On the Nature of the Ligottian Cosmic Nightmare
The point of the Ligottian nightmare isn’t the pleasantness or unpleasantness of the outer/objective circumstances of one’s life but the sense of having seen through the skein of existence and discovered an absolute nightmare at the ontological heart of things, independent and transcendent of all ostensible conditions. This can just as easily occur amid circumstances of pleasantness and ease as it can amid circumstances of pain and deprivation, and/or at any point on the continuum between. The vision undermines both poles equally and exposes the emptiness and horror of the whole show. And yes, certainly, statements of such things can be heard and received on a sliding scale of perceived fatuousness depending on how outwardly comfortable the speaker appears to be, relative to the entirety of the material human experience.
On The Conspiracy against the Human Race
I humbly submit that there is a great deal more to The Conspiracy against the Human Race than this description [i.e., the description of it that was advanced by one of my Facebook conversation partners] gives it credit for. And also that Tom’s tone and intent in it do not, in fact, evidence an attitude of “I'm superior because I’m among an elite minority who have seen this awful truth.” He states explicitly in the book, as well as in various interviews, that his presentations of such things merely describe what he, as a unique individual with the unique set of experiences that have characterized his life, is unable not to see, think, or feel, and that his pessimistic and horror-filled position is therefore not something that he advances propositionally, as a philosophy that he’s arguing in favor of, but rather something that he states descriptively, as the inevitable outworking of his perspective, whatever its truth value, take it or leave it.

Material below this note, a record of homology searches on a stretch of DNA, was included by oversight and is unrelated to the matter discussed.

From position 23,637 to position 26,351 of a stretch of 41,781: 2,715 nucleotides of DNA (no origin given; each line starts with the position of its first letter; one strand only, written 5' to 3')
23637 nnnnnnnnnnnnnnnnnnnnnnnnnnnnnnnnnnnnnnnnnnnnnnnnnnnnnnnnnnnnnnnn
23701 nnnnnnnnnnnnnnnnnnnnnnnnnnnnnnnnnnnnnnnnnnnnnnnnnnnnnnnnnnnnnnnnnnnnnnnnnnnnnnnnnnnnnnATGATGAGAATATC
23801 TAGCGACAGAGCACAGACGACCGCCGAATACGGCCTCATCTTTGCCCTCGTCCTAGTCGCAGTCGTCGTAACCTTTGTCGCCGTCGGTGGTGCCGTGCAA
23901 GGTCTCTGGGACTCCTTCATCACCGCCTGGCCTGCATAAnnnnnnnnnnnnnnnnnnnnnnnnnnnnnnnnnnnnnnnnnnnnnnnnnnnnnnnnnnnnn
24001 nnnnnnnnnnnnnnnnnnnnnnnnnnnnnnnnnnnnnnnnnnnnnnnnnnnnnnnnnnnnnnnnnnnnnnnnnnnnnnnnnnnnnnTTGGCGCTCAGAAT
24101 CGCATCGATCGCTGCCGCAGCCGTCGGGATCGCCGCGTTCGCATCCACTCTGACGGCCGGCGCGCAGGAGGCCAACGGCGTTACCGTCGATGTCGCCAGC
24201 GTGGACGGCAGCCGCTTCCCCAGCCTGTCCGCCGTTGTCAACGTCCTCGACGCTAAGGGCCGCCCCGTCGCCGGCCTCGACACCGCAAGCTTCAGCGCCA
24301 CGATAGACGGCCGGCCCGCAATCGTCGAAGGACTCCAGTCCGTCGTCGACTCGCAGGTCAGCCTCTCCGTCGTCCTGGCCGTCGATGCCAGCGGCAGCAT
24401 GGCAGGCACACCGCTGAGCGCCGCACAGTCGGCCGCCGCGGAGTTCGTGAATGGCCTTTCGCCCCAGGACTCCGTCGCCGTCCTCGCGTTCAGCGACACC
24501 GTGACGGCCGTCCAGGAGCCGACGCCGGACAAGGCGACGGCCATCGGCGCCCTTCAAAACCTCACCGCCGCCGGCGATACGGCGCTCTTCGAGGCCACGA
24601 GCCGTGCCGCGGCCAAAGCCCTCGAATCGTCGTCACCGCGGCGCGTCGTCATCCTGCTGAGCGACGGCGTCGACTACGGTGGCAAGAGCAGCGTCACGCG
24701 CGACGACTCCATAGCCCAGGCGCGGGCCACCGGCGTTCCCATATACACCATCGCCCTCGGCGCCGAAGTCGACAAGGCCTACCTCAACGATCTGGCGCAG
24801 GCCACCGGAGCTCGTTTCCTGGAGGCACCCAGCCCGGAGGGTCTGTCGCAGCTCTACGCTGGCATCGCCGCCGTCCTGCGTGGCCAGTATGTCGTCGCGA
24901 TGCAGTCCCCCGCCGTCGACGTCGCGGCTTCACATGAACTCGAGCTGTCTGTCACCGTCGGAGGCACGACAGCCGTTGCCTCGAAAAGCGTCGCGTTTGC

On Dread of the Infinite and Absolute
The Absolute is by definition without qualities. Any qualities attributed to it, whether tending toward and coalescing into the beatific vision or its infernal opposite, originate on the side of the beholder and represent specific finite responses to it. I have sometime speculated in my stories and in my private writings (the latter of which may not qualify as “private” anymore now that I’m publishing my journals) about the possibility that the Absolute must necessarily appear dreadful from the human perspective, as in the experience of numinous dread, because its transcendent nature inevitably threatens and disturbs our finite sensibility. But obviously responses to it have historically varied.
On the Strange Power of Sharing Your Deep Interiority
Note to writers (and musicians, artists, others): What is most deeply and pointedly moving within each of us, what feels most personal and private, and what therefore feels most in need of being protected and definitely NOT aired or shared with others, is precisely what will connect most deeply with others if we can summon the will and courage to air and share it.